The Polish Presidency and Agriculture: A Mixed Performance

The 6-month tenure of the Polish Presidency came to an end in 31 December 2011. Although the Polish Presidency will mainly be remembered for finalising the EU Budget 2012 & adopting the ‘six-pack’ agreement, it also had some important results for agriculture. Such results include the informal agreement on the EU dairy package, the temporary solution for the ‘Aid for the Needy’ scheme for 2012 and 2013, the unanimous decision on the Green Paper on promotion measures and information provision for agricultural products, the compromise reached on biocides being more environmentally friendly and safer for user and the success of the Durban Climate Conference.

Moreover, a live debate has been started during the Polish Presidency on the Commission’s proposal package regarding the CAP post-2013, published in 12 October 2011. In their final meeting under the Polish Presidency, Agricultural Ministers did not support the Common Strategic Framework and the 5% performance reserve, but welcomed the general orientation of rural development measures. However, it was also stressed that objective criteria, rather than past performance, should be the basis of the allocation of funds under the Pillar 2 and the Council also called for further clarification on the relationship between the ‘greened’ Pillar 1 measures and agri-environment initiatives under Pillar 2. Furthermore, Agricultural Ministers have started to discuss the fishing opportunities for certain fish stocks in detail and also debated on the proposed European Maritime and Fisheries Fund.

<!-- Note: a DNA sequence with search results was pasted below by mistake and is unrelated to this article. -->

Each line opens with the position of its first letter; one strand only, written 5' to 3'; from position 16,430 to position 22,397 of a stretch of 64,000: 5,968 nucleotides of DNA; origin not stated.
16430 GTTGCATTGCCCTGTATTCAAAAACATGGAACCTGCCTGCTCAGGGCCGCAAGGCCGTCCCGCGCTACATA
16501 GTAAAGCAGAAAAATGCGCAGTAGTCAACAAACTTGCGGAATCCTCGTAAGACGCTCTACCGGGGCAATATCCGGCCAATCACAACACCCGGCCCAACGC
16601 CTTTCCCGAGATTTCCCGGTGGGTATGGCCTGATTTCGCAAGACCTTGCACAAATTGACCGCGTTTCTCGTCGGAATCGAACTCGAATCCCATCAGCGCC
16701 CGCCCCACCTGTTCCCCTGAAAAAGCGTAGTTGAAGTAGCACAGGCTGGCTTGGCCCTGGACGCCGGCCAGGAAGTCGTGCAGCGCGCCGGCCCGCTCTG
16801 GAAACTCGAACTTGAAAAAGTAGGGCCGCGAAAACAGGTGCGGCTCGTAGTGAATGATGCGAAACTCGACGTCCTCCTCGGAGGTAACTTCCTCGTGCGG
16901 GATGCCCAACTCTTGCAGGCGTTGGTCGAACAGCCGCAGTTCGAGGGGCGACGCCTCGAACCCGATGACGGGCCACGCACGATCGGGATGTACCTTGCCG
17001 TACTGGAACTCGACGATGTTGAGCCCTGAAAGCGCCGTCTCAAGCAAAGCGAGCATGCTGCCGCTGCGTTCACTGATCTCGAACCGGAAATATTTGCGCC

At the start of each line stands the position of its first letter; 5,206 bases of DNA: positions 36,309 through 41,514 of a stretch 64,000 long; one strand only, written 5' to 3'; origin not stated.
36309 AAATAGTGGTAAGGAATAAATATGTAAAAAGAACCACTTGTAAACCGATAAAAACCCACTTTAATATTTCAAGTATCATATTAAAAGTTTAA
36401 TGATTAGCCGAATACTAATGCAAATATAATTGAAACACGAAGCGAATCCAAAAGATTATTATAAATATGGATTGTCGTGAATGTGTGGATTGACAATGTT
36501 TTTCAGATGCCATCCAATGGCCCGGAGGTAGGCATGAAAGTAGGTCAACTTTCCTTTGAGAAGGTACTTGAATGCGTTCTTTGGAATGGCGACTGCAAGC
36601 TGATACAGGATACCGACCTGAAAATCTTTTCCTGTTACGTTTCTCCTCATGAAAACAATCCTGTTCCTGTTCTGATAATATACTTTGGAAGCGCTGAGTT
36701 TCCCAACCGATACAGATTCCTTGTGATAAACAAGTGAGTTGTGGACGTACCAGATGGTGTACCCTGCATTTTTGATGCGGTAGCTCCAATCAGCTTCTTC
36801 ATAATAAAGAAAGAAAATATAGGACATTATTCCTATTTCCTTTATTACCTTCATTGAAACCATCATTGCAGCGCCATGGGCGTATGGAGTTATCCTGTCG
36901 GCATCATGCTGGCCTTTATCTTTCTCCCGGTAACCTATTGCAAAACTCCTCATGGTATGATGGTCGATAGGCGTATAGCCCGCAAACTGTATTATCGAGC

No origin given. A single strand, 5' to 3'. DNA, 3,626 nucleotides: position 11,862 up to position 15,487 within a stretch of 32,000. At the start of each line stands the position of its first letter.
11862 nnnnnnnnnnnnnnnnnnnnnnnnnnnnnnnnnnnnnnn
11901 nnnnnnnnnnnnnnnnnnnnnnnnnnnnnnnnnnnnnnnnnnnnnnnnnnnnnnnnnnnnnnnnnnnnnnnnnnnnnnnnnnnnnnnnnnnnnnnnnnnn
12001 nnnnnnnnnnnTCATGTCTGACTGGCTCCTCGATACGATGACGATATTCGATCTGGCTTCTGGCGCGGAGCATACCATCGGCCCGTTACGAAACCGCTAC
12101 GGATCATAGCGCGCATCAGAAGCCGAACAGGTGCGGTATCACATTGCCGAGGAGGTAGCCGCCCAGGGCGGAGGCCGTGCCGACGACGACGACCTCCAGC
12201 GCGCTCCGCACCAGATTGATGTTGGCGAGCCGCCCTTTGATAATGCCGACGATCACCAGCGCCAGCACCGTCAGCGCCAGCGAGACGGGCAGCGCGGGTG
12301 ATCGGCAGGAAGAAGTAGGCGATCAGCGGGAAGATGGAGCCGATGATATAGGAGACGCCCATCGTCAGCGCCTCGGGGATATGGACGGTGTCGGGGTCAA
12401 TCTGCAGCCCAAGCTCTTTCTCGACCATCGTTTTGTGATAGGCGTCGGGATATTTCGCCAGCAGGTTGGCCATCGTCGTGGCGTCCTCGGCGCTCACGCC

Besides all these results, critical opinions also appear on the performance of the Polish Presidency regarding agriculture. In its recent Report, the European Environmental Bureau (EEB), for instance, believes that the Polish Presidency missed the opportunity to seriously involve the Environment Council in the debate on the CAP post-2013 as well as to create the link to the biodiversity strategy. Although Environment Ministers could express their views on the CAP debate, they failed to endorse Commission’s greening proposals. The general conclusion of the EEB Report is even worse, stating that the Polish Presidency “has at best failed to catalyse progress and at worst been responsible for regressive moves in key sectoral areas such as energy and agriculture” – thereby referring to Poland’s heavy fossil fuel dependence and its strong farming lobby.

The ARC in a recent post also expressed her concerns on effects of the farming lobby on decision making and accuses the Polish Presidency by not making any serious attempts to gather all the key stakeholders around the table for fruitful debates and labels the open debate organised in the European Parliament on 23rd November as ‘a closed discussion among large farmers’ representatives’. The major concern of the ARC is that proposals for greening direct payments were rejected as ‘green tape’ and that ecological infrastructure building was dismissed as ‘irresponsible set aside of land in times of global food insecurity’ during the Polish Presidency.

Nevertheless, life is going on and the Danish Presidency has taken over, the programme of which was officially presented today at a press conference in Copenhagen. By reading the programme, it becomes evident that agricultural and environmental issues will play a key role in the agenda under the ‘Green Europe’ focus area, seeking to integrate resource and energy efficiency together with climate and environmental considerations across the EU farm, fisheries and transport policies.

Picture on home page was downloaded from the Official Site of the Polish Presidency (

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